Why in news?
Recently, Yet another rare fungal infection in humans made headline, this time in the United States. At least one person died and around a 100 were confirmed or suspected to be infected, all linked to the paper mill where the outbreak started in January 2023. Since then, apart from the one fatality, 12 people have been hospitalised with the disease caused by blastomyces fungus.
- Blastomycosis is a rare fungal infection usually acquired by breathing in the spores of the fungi Blastomyces dermatitidis or Blastomyces gilchristii.
- These fungi can be found in moist soils, particularly in wooded areas and along waterways. Blastomycosis occurs most often in people living in Ontario, Manitoba, and the south-central, south-eastern, and the mid-western United States.
- In addition to surveillance for cases in humans, the Minnesota Department of Health and the Board of Animal Health also track blastomycosis cases in animals.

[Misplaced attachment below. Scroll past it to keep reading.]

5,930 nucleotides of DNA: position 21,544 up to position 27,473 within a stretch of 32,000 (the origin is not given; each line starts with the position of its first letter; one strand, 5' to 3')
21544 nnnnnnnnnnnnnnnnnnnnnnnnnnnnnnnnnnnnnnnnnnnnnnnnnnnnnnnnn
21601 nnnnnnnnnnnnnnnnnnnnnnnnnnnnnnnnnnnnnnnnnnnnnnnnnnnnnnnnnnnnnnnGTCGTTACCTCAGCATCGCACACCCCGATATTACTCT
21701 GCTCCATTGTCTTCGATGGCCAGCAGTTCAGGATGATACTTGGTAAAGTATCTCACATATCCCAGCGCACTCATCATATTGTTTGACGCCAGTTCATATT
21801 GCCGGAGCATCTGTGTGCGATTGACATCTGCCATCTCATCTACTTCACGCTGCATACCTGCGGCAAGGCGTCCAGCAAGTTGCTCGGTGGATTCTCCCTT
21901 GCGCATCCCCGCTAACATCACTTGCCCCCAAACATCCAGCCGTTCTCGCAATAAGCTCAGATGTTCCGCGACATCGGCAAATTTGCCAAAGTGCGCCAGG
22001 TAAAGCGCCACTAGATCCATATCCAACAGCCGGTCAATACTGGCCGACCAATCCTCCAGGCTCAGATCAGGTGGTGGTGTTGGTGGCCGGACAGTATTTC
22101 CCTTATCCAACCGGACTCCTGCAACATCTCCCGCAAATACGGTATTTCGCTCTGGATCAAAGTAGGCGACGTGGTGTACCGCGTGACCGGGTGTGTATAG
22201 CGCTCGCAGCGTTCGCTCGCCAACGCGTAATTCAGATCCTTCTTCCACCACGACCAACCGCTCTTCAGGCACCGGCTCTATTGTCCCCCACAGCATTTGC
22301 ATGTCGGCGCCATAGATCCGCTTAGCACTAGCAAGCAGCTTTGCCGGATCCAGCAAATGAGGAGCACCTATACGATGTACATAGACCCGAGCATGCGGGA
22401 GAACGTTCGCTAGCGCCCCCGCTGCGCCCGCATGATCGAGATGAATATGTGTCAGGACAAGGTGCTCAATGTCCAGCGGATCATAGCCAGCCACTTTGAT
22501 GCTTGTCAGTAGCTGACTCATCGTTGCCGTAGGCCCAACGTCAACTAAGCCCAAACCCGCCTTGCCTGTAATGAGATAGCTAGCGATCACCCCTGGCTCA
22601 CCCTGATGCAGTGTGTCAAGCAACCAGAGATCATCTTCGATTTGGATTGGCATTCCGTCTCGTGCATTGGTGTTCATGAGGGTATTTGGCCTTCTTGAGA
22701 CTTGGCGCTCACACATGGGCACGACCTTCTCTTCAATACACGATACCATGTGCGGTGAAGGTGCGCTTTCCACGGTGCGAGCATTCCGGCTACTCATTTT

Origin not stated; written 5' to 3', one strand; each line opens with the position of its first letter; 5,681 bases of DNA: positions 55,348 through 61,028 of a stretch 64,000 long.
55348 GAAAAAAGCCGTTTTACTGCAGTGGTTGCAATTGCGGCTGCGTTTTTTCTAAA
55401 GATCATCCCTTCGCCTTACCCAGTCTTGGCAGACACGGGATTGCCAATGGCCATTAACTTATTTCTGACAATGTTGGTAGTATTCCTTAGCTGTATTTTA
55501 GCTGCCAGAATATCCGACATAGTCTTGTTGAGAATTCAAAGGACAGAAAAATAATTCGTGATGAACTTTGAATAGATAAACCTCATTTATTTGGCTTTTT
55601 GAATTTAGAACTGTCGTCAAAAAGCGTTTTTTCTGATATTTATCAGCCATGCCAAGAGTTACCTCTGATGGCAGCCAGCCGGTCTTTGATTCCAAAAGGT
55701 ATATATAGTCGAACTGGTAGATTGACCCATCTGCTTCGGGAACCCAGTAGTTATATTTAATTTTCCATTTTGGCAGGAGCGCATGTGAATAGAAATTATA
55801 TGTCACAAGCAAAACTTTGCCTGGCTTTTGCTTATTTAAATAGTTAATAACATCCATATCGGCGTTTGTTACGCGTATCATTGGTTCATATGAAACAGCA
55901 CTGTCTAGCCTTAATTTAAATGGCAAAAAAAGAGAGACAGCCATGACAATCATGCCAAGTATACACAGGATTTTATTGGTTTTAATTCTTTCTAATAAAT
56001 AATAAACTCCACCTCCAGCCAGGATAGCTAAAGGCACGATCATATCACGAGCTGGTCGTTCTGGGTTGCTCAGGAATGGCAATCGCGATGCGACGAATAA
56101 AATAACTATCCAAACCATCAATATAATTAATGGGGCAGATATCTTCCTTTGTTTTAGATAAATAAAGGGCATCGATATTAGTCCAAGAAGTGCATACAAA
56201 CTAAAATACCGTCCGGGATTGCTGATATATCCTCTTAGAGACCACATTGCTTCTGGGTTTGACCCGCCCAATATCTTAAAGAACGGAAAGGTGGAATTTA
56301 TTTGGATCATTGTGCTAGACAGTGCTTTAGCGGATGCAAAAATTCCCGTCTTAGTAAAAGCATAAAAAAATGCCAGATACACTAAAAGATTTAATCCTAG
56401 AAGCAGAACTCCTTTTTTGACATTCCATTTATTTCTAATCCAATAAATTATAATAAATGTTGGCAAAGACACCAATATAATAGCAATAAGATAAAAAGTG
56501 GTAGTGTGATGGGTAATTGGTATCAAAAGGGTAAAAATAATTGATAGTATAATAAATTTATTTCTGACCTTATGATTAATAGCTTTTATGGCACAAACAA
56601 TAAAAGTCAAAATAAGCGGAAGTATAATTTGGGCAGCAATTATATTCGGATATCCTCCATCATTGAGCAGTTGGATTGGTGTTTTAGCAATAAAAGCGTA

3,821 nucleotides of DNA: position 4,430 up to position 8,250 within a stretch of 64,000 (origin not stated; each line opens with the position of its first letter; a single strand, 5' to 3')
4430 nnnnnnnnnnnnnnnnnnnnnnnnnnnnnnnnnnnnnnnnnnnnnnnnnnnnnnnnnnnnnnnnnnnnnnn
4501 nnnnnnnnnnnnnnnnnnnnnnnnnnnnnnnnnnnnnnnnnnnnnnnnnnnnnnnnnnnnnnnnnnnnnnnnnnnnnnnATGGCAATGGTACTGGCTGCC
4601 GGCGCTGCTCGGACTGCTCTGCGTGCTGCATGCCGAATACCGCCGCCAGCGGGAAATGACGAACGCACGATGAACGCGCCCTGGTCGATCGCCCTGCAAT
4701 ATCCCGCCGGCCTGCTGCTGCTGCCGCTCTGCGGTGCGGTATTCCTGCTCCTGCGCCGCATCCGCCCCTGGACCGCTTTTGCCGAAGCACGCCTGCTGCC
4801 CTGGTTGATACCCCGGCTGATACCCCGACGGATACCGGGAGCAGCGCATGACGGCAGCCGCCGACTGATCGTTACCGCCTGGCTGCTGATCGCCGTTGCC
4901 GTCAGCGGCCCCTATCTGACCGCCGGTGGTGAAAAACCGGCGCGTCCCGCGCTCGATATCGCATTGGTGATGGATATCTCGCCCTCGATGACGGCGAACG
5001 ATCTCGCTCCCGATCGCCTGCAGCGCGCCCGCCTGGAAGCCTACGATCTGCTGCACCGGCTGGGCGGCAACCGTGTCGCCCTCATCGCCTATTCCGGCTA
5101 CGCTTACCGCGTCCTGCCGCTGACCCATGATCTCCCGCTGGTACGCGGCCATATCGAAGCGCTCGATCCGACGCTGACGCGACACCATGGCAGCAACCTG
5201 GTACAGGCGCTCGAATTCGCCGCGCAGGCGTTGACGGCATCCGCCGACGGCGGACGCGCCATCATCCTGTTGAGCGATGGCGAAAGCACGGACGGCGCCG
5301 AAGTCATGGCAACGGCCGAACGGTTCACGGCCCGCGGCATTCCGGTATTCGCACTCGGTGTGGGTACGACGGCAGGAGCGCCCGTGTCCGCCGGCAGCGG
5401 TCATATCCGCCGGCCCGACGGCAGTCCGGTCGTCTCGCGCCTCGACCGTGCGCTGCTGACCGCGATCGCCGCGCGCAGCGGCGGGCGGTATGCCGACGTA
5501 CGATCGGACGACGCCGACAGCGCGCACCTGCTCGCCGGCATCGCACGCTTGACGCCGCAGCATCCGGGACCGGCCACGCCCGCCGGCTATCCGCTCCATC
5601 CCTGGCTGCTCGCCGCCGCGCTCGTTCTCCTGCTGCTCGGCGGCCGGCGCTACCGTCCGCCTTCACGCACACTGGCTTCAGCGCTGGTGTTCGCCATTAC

- This allows us to more accurately outline areas in the state where the disease is found.
- More animals are affected each year than humans, and the location where the animal was exposed to the fungus is often identified more easily.
- Blastomycosis is usually caused by inhaling airborne spores from contaminated soil into the lungs. Spores are more likely to be airborne after contaminated soil is disturbed by activities such as excavation, construction, digging, or wood clearing.
- Very rarely, the fungus can infect an open skin wound and cause infection in just that area of the body.
- Blastomycosis is not spread person-to-person or animal-to-person.
Symptoms of blastomycosis may include:
- Cough, or cough with blood
- Shortness of breath
- Chills and/or night sweats
- Weight loss and poor appetite
- Joint or bone pain
- Back or chest pain
- Skin sores that don’t heal
- Many patients are first diagnosed with bacterial pneumonia because the symptoms are similar.
- Blastomycosis can be treated with anti-fungal medications, which are usually continued for at least 6 months.
- Antibiotics designed for bacteria do not work against blastomycosis.
- Specific questions about treatment should be discussed with your health care provider.